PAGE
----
2008 Red Drum Stock Assessment

This article provides a stock assessment of the status of Red Drum through 2007.

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An assessment of the status of red
drum in Florida waters through 2007

Michael D. Murphy and Joseph Munyandorero
Florida Fish and Wildlife Conservation Commission
Fish and Wildlife Research Institute
100 Eighth Avenue, SE
St. Petersburg, Florida 33701-5020
April 17, 2009

Executive Summary

This assessment report covers the red drum fisheries found along the Atlantic and gulf coasts of Florida. Red drum population dynamics are described for the period 1982-2007 utilizing all available information on catch, effort, relative abundance, and age composition.

Annual commercial landings of red drum in Florida declined sharply after 1984 in response to increased regulations and dropped to zero when the sale of native red drum was outlawed after 1988. The total recreational harvest also declined sharply after 1984 reaching a minima on both coasts in 1988 when the fishery was closed to all harvest. Since 1988 there has been a general increase in the total kill (harvest and release mortality) of red drum on both coasts. After an initial increase to about 0.5 million fish on the gulf coast and 0.1 million fish on the Atlantic coast by 1992, the total kill remained relatively stable through the rest of the 1990's before an increase beginning in the early 2000's. The 2007 statewide total kill was nearly 0.8 million fish.

The estimated numbers of fishing trips made by anglers fishing for red drum has increased markedly since 1999 on both coasts. After the 1990's when fishing effort was variable but showed little increase (averaging 1.1 million single-angler trips on the gulf coast and 0.6 million single-angler trips on the Atlantic coast) fishing effort increased rapidly reaching about 2.0 million trips taken on each coast in 2007.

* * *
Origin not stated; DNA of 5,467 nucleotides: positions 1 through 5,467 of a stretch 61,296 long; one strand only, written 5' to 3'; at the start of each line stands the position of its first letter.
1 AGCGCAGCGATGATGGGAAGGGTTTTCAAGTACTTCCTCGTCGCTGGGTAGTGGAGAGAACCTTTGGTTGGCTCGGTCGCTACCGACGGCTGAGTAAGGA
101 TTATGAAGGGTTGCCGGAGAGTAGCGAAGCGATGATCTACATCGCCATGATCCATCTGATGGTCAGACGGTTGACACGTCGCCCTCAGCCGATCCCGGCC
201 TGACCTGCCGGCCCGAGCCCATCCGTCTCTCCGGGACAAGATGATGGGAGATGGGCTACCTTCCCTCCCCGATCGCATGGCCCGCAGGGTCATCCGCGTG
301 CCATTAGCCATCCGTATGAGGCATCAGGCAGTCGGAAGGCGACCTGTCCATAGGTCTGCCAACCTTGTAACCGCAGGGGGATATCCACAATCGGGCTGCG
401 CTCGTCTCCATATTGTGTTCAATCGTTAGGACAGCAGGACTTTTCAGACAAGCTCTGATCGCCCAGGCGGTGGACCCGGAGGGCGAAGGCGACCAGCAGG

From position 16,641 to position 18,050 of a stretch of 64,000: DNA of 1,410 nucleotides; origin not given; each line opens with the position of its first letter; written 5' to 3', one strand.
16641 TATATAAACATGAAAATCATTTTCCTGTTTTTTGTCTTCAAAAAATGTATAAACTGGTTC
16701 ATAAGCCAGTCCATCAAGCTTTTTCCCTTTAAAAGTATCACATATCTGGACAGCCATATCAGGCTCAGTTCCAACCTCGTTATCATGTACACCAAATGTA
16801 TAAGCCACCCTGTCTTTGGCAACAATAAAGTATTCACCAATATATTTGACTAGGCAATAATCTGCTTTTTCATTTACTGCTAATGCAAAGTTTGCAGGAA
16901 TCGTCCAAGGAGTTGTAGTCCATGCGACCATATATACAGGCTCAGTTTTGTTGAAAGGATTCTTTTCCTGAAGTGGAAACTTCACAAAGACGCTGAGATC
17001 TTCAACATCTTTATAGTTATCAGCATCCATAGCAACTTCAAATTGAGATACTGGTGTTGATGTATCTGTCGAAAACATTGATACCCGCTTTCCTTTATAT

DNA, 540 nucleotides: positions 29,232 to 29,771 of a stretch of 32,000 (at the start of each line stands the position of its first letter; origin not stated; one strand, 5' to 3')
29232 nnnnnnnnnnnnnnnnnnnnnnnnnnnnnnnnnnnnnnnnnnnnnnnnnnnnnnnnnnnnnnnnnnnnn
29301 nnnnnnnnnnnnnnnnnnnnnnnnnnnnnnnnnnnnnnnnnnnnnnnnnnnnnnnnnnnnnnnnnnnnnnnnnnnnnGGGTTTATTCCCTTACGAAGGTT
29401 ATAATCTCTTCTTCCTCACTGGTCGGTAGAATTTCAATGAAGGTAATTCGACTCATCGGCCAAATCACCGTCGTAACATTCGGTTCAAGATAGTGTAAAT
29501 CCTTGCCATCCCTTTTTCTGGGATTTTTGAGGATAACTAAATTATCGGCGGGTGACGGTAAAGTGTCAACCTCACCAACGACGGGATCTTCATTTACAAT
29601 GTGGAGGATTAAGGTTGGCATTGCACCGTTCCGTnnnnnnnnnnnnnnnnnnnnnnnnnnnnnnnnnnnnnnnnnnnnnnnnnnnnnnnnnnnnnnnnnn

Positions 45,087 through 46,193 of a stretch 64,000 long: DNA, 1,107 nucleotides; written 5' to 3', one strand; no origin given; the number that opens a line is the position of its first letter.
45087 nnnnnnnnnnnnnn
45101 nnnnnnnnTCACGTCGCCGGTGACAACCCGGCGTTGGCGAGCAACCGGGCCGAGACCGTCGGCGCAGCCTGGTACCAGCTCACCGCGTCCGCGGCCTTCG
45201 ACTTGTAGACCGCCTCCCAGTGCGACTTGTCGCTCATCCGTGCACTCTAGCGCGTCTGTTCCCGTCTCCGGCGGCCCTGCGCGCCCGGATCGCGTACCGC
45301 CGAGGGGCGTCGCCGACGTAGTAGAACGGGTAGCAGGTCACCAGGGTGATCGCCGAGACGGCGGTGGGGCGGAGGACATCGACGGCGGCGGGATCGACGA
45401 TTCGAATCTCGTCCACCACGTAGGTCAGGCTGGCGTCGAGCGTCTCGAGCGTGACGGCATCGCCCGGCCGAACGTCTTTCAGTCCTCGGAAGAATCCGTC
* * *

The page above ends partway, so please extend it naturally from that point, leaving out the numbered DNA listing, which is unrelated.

Overall fishing mortality rate estimates for red drum in Florida declined after 1984. On both coasts, average fishing mortality estimates were lowest in 1988, 0.06 yr-1 and 0.02 yr-1 on the gulf and Atlantic coasts, respectively, during a year-long moratorium on harvest. Since then average fishing mortalities have rebounded slowly but consistently reaching to near 0.2 yr-1 on the gulf coast and 0.15 yr-1 on the Atlantic coast by 2005-2007.

Estimates of age-0 red drum abundance showed variability but no overall trend through 2002 on the gulf coast and through 1998 on the Atlantic coast. After this, recruitment increased sharply in 2003 on the gulf coast and remained at elevated levels until an equally sharp drop occurred in 2006. On the Atlantic coast, recruitment also increased sharply between 2002 and 2004 before declining somewhat thereafter.

Abundance of red drum showed a sharp increase after 1986, likely in response to reduced fishing mortalities. Abundances of age 1-4 red drum in estuarine waters increased from roughly 0.30 million fish on each coast in 1985 to 2.4 million on the gulf coast in 1992 and 1.0 million fish on the Atlantic coast in 1991. Abundance of these age groups declined slowly during the rest of the 1990's then increased beginning in the early 2000's reaching highs of 2.7 and 1.3 million fish in 2007. Estimates of the abundance of older-aged red drum showed increases after about 1989, in response to the increased numbers of fish entering this age-segment of the population.

Estimates for year-class-specific escapement rates in 2007 exceeded the Commission's target of 30% for both the gulf and Atlantic coasts of Florida. On the gulf coast, the estimate for 2007 was 31%, down from the 2004-2006 average of 44%, partly as a result of the high fishing mortality rates encountered in 2005. On the Atlantic coast, the estimated 2007 escapement was nearly 50% (2004-2006 average: 43%). Projections of the future escapement indicated that at the current rate of increase in total kill, escapement could fall below 30% on the gulf coast in 2011 but should remain above 30% through at least 2012 on the Atlantic coast.



FWC Facts:
Red Tide Offshore Monitoring Volunteer Program boat captains sample offshore waters for potential red tide blooms. They also track ongoing blooms to aid researchers.

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